Sir Jim Ratcliffe, the chemicals tycoon and one of the outspoken billionaire backers of Brexit, has turned his back on the UK with plans to build his new version of the Land Rover Defender on the Continent.
In a snub to hundreds of automotive workers in south Wales, who had been led to believe that Sir Jim would at least partly manufacture his Grenadier off-road prototype close to a former Ford works near Bridgend, the boss of the Ineos chemicals empire has decided instead on an old Mercedes-Benz factory on the German-French border.
Sir Jim said the Grenadier would now “combine rugged British spirit and design with German engineering rigour”.
Previously Sir Jim, 68, a Monaco-based tax exile who is reckoned to be worth £17 billion, had looked at producing the Grenadier at plants in south Wales and Portugal. The Welsh government is reported have spent £5 million of “enabling” investment in the summer before the first signs that Ineos was not going ahead with the factory in south Wales.
A spokesman for Ineos Automotive confirmed: “All manufacturing for the vehicle will now be done at Hambach.” The car plant there is located between Saarbrücken and Strasbourg and is owned by the German group Daimler.
At present the plant assembles Smart electric cars and Ineos will buy the factory and continue to assemble Smart cars for Daimler on a contract-manufacturing basis.
The commercial proposition of taking over a ready-made, state-of-the-art plant like Hambach rather than create start-up facilities in the UK as previously envisaged was “overwhelming”, Ineos said.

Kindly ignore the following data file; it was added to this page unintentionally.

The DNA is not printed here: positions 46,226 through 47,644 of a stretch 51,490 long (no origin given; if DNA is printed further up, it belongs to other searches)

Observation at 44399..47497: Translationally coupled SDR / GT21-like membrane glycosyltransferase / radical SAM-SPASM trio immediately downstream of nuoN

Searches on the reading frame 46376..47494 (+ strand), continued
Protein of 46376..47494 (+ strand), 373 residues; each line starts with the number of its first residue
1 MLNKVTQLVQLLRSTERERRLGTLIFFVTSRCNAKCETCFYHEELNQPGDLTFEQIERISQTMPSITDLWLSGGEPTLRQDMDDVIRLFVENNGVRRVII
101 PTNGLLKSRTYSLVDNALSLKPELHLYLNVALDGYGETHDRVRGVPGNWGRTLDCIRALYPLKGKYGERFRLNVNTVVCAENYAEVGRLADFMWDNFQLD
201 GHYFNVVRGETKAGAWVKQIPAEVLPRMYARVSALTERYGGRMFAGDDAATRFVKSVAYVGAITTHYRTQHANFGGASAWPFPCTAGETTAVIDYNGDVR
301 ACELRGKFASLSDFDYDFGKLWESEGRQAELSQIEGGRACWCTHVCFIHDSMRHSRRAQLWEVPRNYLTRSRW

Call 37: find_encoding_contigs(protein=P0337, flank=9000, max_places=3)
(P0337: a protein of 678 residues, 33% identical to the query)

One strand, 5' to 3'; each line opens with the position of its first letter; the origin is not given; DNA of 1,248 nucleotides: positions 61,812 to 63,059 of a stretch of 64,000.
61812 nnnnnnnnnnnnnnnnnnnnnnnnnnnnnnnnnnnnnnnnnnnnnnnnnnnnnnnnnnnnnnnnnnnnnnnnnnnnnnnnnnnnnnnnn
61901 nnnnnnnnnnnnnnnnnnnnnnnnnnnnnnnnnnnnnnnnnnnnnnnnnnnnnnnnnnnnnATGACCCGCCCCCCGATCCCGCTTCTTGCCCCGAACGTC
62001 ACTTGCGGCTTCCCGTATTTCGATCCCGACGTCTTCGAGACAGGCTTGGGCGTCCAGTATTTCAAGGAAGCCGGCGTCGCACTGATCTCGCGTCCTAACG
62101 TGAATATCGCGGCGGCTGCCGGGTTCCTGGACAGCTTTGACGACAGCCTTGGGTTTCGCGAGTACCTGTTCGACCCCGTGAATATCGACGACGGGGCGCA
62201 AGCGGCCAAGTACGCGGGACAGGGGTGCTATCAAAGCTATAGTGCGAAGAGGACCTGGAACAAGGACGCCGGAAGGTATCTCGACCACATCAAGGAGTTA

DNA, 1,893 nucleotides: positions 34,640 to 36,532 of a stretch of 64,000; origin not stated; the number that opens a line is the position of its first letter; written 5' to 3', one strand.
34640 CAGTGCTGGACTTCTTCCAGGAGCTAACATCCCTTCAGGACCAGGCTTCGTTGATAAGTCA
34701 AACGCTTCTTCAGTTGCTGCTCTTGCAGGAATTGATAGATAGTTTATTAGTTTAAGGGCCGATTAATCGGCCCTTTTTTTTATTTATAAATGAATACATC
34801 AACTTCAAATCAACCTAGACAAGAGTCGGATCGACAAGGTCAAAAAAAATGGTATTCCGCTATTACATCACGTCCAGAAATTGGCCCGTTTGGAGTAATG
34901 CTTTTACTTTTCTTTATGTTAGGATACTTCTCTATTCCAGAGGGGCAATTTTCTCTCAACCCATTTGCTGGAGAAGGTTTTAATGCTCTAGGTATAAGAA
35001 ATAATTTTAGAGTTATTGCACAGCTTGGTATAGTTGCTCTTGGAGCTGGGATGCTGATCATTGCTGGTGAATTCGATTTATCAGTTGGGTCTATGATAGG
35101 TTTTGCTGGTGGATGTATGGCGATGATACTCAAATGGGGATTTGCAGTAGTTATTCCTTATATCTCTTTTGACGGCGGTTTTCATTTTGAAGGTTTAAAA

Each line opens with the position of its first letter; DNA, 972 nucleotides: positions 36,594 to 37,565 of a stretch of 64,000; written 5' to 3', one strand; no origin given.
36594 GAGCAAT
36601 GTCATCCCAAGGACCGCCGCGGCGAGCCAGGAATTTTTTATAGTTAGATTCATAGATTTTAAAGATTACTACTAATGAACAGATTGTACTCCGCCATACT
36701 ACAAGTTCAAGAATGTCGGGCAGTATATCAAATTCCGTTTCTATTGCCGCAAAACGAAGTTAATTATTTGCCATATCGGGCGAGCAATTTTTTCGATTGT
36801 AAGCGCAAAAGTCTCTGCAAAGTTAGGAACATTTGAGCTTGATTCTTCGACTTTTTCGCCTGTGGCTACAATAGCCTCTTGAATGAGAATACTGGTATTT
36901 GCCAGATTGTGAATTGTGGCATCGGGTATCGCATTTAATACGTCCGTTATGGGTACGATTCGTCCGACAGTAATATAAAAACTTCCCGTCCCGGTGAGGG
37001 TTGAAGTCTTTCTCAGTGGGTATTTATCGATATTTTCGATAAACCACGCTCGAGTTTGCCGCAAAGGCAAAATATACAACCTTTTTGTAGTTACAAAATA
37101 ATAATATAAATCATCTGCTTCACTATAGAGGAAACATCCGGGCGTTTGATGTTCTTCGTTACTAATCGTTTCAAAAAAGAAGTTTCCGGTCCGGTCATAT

“Hambach presented us with a unique opportunity that we simply could not ignore,” Sir Jim said. “To buy a modern automotive manufacturing facility with a world-class workforce, Ineos Automotive set out a vision to build the world’s best utilitarian 4×4 and at our new home in Hambach we will do just that.”
Ineos said it was saving 1,300 French and German workers’ jobs in the deal which would put the Grenadier on the road to production by 2022.
The Grenadier project was first hatched by Sir Jim in 2017 after the decision by the West Midlands-based manufacturer Jaguar Land Rover to end production of its famous Land Rover Defender, the original British 4×4, after nearly 70 years. Jaguar Land Rover has since gone into production of a new generation Defender, much more like its stable of other luxury sports utility vehicles, in Slovakia. At one stage it was considering challenging Sir Jim’s Grenadier design for copyright.
The British motor industry lost more than 20,000 jobs in the two years before the pandemic including the closure of the Honda car plant in Swindon and the Ford engine factory in Bridgend.
It is widely believed that the Vauxhall car plant at Ellesmere Port in Cheshire could also face the axe.
This year production in British car plants has fallen to its lowest since the 1990s.
Like Sir James Dyson, who makes vacuum cleaners, and Lord Bamford, the owner of JCB diggers, Sir Jim has been a strong advocate for the UK’s withdrawal from the European Union. He has argued that he supported “a common market but not a united states of Europe”.